Pain & Gain
Michael Bay is a commercial-minded opportunist, and based on the projects he's afforded, it's clear that Hollywood executives consider him among the best in that field. I enjoy his films, and even I wouldn't ascribe any artistic aspirations to his work. "Pain & Gain, as such, represents a major shift for the oft-reviled filmmaker. This coked-out crime comedy may not be esoteric, but it has something to say -- and that's a lot more ambition than "Transformers" can lay claim to.
His caper -- based, sadly, on a true story -- features Mark Wahlberg, Dwayne Johnson, and Anthony Mackie as three beefcake bodybuilders, locked down in mid-90s Miami, on the hunt for a way to escape the monotony of their lives. They decide the only way to break out of the lower class is to break into the homes of the upper class, so they find the most Jewish man they can find (a shady businessman played by Tony Shalhoub), and they crassly torture him until he signs over all his property.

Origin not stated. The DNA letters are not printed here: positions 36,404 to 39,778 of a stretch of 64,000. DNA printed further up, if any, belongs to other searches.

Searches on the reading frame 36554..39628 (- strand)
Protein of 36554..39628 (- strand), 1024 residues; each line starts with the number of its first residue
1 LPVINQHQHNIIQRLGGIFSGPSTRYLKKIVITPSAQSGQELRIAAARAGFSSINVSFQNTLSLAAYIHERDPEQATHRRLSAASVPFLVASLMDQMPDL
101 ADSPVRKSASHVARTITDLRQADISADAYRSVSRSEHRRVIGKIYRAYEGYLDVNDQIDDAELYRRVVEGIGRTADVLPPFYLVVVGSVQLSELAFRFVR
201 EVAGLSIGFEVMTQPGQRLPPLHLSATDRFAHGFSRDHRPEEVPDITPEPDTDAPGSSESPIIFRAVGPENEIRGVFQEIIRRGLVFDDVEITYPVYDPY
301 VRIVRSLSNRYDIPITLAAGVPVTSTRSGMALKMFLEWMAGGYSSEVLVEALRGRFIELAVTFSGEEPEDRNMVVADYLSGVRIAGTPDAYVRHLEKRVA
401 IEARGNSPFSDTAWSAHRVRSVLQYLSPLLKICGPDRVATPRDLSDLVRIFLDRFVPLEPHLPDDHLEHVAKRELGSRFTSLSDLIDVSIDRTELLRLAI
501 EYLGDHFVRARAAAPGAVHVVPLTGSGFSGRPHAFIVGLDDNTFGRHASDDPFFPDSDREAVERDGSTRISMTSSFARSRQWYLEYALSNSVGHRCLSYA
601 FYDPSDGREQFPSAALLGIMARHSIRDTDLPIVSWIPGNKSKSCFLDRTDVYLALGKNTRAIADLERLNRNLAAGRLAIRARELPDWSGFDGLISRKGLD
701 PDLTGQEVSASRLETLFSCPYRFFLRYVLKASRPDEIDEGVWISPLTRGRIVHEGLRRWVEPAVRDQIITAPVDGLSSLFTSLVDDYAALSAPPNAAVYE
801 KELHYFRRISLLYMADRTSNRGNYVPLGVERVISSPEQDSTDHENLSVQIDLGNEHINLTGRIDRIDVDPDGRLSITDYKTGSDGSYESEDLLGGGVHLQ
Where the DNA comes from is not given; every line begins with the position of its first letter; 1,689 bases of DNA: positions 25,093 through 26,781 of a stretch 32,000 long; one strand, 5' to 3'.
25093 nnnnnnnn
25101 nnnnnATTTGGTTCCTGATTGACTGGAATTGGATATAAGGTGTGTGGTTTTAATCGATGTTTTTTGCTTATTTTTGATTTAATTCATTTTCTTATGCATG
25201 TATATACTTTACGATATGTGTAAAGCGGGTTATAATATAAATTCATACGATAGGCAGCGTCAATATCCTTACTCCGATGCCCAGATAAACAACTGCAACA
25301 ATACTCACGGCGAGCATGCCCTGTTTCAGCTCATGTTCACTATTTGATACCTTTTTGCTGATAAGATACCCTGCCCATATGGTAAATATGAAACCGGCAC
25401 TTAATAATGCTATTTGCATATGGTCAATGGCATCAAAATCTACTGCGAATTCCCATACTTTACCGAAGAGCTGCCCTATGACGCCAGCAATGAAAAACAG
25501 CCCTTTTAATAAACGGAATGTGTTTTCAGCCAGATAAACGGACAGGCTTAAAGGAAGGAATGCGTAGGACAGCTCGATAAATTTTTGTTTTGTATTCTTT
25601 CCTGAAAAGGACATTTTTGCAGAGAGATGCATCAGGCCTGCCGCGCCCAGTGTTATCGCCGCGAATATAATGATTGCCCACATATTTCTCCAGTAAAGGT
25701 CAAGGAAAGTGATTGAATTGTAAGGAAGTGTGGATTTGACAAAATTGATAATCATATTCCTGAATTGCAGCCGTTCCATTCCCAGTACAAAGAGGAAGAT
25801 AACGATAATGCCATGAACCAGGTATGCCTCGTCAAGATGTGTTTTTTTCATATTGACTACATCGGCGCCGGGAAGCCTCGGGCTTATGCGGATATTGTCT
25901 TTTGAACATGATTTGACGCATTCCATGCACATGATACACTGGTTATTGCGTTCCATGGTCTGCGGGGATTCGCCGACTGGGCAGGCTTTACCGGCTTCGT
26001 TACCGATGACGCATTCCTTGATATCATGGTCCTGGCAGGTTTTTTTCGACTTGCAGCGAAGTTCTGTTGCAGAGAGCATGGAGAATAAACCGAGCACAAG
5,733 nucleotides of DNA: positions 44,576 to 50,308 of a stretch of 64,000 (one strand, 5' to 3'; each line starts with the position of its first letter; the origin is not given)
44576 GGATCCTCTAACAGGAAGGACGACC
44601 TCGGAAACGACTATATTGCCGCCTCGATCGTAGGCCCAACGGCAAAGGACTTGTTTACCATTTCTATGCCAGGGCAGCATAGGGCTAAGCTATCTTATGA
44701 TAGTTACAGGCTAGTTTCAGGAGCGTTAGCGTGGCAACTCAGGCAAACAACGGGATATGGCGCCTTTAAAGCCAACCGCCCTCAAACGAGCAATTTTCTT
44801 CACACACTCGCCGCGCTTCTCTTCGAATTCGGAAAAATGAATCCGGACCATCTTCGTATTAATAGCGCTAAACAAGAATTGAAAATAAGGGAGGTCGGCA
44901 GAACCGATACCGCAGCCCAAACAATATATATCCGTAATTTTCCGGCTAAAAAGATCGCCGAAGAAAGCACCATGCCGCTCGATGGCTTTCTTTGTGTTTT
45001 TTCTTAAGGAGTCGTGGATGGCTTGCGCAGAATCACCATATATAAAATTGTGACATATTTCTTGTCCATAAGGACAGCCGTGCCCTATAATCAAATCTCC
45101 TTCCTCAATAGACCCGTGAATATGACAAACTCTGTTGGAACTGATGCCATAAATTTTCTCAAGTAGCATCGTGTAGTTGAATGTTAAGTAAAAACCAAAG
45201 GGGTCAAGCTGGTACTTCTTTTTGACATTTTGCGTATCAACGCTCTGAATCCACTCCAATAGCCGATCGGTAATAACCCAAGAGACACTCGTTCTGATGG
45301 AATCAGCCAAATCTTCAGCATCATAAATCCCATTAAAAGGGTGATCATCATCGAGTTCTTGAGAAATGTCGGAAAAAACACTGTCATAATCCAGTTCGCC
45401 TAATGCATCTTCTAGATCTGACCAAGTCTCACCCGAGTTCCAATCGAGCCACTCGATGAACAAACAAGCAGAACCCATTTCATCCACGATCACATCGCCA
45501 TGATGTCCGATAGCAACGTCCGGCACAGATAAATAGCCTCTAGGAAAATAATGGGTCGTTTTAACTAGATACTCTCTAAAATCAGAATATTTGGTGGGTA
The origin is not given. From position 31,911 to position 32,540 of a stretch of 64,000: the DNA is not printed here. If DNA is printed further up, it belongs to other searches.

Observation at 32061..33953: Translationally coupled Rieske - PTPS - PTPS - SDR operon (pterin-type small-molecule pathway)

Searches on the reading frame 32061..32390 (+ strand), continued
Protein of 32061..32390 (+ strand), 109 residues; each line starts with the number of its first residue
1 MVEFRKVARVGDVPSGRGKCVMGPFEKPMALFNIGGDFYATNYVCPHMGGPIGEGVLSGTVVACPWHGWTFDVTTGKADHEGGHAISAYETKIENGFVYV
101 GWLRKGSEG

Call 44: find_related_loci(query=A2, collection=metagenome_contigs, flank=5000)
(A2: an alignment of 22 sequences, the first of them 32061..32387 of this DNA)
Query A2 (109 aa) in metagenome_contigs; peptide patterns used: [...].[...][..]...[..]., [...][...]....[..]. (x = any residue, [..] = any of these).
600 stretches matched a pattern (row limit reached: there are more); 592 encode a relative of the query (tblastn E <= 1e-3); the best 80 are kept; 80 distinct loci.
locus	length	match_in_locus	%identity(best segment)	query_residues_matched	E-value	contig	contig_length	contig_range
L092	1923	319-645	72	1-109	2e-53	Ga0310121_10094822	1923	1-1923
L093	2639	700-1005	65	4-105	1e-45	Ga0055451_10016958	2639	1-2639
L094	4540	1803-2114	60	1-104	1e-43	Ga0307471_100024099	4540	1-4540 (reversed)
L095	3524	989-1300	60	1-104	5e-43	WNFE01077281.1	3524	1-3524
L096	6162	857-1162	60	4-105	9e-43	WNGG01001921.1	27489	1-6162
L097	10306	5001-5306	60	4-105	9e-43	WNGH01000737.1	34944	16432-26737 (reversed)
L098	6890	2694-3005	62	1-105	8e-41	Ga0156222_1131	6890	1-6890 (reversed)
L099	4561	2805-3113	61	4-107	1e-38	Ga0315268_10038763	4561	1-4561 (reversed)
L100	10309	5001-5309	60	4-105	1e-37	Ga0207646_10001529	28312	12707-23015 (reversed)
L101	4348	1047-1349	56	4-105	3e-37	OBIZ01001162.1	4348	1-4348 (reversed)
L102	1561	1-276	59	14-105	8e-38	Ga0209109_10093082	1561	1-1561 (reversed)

The cops see three accused white men, one Columbian victim, and chalk the whole thing up to a misunderstanding. Our bodybuilders then go on to waste all their cash on hookers, ugly furniture, and cocaine, while the world celebrates their "awesomeness." Wahlberg narrates the whole thing from a self-constructed pedestal of self worship.
Bay manages to deconstruct the psychology of the hyper-confident macho-male without every actually criticizing it -- because the culture doesn't, so why should he? His men never repent, never turn their gaze inward, and as such, neither does the film. The whole picture an unfortunately repetitive, one-note construction, but the feeling of apathy it leaves you with is clearly intended. It may not be pretty, but it's honest.
The Blu-ray of "Pain & Gain" does not include any special features.
"Pain & Gain"
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